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HSN tosses pet-owning workers a new treat
By MARK ALBRIGHT
© St. Petersburg Times, published July 21, 2000
Home Shopping Network hopes to take a bite out of the tight employment market by offering a new fringe benefit: a health plan for Fido.
In fact, the TV shopping network is offering its 4,000 employees pet health coverage for any creature -- cats, dogs, turtles, hamsters, even iguanas -- that a veterinarian will treat.
"To many of our employees, pets are a true member of their family," said Lisa LeTizio, senior vice president of human resources. "We're committed to providing the most diverse array of benefit options to fit peoples' lifestyles. I think pet health insurance is going to go mainstream."
It's not really an HMO for critters. The plan offers HSN workers a 25 percent discount on pet medical bills at 10 local veterinary clinics. Plan members pay $5 a month through a payroll deduction that covers their entire family menagerie. HSN, which subsidizes 80 percent of the cost of health insurance for employees, shoulders only the overhead of organizing its pet plan.
"When we told our benefits company we wanted to offer pet insurance, they thought we were nuts," said Kristi Marqese, HSN's benefits director.
Network officials have no idea how many employees will sign up, although one of the first was HSN president Mark Bozek, who adopted a former racing greyhound named Sky.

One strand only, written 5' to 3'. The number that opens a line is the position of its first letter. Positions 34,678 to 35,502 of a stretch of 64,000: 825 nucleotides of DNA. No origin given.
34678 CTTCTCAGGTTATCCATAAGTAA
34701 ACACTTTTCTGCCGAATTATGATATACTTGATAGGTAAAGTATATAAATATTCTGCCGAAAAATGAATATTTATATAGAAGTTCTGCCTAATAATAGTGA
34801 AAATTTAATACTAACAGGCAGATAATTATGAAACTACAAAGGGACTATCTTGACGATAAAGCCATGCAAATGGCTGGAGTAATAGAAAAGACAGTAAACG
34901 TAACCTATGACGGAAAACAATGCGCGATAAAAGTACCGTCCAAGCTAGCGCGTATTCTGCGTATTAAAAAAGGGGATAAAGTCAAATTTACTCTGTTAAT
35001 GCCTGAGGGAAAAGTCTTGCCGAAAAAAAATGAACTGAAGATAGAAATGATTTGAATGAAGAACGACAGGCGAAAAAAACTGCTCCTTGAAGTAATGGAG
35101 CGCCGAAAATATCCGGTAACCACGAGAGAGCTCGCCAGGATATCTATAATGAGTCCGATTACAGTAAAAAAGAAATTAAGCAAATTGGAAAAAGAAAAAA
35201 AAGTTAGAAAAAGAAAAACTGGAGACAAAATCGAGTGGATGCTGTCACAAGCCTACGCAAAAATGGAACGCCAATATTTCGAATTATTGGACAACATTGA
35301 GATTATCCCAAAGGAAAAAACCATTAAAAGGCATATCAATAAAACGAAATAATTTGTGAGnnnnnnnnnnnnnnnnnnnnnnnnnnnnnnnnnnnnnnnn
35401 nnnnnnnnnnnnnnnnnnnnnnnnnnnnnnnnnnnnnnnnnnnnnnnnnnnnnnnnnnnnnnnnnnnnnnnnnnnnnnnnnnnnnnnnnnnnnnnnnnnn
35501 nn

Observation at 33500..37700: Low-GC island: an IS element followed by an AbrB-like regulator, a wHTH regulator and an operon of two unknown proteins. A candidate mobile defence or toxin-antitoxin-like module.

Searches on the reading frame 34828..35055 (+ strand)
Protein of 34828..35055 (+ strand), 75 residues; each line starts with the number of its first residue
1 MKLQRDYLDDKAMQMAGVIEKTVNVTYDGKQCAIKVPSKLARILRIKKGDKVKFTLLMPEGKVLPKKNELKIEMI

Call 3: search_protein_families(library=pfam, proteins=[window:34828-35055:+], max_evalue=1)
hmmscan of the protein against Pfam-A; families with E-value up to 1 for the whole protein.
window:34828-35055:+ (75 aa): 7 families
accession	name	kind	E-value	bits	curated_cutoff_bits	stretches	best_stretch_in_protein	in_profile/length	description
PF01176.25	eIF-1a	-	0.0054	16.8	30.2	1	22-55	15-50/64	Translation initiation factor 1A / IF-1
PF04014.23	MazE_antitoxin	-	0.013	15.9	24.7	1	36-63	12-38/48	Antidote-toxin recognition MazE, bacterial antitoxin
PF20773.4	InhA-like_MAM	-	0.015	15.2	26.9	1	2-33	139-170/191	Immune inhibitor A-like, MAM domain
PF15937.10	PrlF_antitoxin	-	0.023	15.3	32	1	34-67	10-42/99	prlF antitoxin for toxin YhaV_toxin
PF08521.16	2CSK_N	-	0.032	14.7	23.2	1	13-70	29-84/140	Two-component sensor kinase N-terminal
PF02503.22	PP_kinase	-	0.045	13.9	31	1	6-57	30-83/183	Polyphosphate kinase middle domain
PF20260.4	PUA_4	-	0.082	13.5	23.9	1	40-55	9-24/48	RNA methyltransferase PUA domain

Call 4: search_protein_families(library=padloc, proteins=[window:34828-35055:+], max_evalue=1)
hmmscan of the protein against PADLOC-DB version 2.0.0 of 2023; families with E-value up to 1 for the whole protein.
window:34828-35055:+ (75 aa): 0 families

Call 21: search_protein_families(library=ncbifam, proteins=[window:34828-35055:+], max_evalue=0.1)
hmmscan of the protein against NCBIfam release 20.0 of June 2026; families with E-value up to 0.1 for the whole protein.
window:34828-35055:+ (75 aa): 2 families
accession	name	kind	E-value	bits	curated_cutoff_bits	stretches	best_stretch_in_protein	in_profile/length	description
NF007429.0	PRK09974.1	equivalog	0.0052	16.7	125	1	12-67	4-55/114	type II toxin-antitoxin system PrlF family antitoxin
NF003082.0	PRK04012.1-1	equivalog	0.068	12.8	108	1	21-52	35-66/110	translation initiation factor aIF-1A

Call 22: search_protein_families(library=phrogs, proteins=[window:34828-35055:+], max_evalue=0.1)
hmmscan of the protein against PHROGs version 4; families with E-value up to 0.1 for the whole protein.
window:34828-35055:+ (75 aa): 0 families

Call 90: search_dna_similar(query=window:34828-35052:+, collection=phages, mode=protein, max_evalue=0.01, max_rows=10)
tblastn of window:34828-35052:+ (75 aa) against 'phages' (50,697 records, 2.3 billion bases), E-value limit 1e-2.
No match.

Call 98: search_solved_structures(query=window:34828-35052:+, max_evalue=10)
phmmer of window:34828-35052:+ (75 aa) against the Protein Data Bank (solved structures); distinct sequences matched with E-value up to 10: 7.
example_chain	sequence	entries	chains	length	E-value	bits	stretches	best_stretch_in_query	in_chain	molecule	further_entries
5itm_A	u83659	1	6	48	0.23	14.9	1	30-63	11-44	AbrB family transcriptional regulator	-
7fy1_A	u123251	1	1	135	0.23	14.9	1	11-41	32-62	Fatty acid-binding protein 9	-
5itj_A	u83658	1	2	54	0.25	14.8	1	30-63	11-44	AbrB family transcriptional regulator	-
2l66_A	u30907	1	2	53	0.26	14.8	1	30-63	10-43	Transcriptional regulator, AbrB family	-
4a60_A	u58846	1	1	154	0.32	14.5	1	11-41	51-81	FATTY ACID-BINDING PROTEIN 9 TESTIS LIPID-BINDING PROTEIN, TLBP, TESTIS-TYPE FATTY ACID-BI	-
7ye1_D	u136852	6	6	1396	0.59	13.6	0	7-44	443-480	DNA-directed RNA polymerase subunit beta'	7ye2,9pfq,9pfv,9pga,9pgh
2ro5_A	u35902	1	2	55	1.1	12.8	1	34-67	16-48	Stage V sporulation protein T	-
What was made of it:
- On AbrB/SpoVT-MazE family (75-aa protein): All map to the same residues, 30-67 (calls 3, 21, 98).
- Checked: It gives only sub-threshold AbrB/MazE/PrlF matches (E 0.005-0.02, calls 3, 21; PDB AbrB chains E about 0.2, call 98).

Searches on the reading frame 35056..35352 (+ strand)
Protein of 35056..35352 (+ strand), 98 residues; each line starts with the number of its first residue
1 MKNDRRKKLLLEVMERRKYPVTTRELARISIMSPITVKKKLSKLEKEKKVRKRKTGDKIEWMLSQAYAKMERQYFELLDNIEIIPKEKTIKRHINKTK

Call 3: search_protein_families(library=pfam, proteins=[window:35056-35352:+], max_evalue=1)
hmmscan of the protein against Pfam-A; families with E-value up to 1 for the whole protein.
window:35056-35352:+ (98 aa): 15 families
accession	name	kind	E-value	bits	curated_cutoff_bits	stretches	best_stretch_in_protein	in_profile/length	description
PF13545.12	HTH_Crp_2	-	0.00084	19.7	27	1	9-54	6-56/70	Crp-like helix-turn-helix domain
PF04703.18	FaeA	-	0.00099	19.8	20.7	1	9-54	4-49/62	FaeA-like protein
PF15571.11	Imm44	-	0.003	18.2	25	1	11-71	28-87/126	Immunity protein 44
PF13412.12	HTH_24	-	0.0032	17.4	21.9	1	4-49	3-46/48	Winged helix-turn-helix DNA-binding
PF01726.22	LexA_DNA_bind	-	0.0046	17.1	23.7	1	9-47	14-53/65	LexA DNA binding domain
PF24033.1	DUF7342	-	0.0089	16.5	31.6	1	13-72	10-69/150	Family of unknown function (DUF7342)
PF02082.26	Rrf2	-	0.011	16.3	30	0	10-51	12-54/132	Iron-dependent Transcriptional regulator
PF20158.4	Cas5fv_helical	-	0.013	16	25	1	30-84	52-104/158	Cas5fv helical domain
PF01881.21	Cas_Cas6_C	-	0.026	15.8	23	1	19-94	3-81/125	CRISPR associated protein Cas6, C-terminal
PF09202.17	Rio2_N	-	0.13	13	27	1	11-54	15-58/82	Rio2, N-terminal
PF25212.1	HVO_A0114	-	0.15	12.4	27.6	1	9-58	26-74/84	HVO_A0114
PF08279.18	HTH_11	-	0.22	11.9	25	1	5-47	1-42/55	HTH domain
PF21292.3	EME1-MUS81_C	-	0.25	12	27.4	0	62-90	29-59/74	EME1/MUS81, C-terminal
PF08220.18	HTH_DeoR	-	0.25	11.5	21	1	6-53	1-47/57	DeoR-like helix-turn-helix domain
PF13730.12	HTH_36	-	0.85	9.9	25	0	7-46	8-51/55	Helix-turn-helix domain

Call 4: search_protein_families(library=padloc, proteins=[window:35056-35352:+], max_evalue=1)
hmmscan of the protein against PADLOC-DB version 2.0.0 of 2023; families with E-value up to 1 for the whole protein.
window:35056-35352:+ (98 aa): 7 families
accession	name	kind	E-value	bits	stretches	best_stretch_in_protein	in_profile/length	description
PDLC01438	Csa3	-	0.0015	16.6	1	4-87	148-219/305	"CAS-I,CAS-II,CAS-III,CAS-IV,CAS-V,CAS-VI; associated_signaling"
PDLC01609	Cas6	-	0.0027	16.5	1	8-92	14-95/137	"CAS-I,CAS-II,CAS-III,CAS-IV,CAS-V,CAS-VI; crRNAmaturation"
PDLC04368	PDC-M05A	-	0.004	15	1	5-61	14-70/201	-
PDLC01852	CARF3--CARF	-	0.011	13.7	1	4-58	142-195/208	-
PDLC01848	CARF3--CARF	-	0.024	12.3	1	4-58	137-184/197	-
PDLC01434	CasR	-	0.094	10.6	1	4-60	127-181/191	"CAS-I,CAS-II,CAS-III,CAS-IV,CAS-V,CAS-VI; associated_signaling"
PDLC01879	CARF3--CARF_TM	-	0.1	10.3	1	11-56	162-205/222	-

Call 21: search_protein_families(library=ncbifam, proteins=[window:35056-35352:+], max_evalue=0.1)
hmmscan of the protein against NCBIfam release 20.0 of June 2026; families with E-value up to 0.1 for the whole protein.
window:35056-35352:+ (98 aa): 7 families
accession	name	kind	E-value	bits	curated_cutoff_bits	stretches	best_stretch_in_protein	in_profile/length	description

The plan is one of a buffet of non-traditional benefits HSN created recently. Among them: group rate employee discounts for homeowners and car insurance, on-site car detailing, delivered dry cleaning and shoe repair. USA Networks Inc., HSN's corporate parent, is trying to extend the same benefits to all of its employees.
Because of rising veterinary service bills (an annual checkup and shots often tops $100, and surgery can run in the thousands), more conventional pet health insurance is offered by a few insurance companies.
"Most veterinarians locally accept it because it's a reimbursable policy that pays them in full," said Gary Oswald, former president of the Pinellas County Veterinary Medical Society. "But I've never heard of a plan like Home Shopping's."
Don Gaias, principal with the Tampa office of Towers Perin, a human resources consulting firm, said plans such as HSN's should prove appealing. But Gaias, a cat fancier, gets a similar deal from his Tampa vet without paying premiums.
"I get what he calls his four-cat discount."
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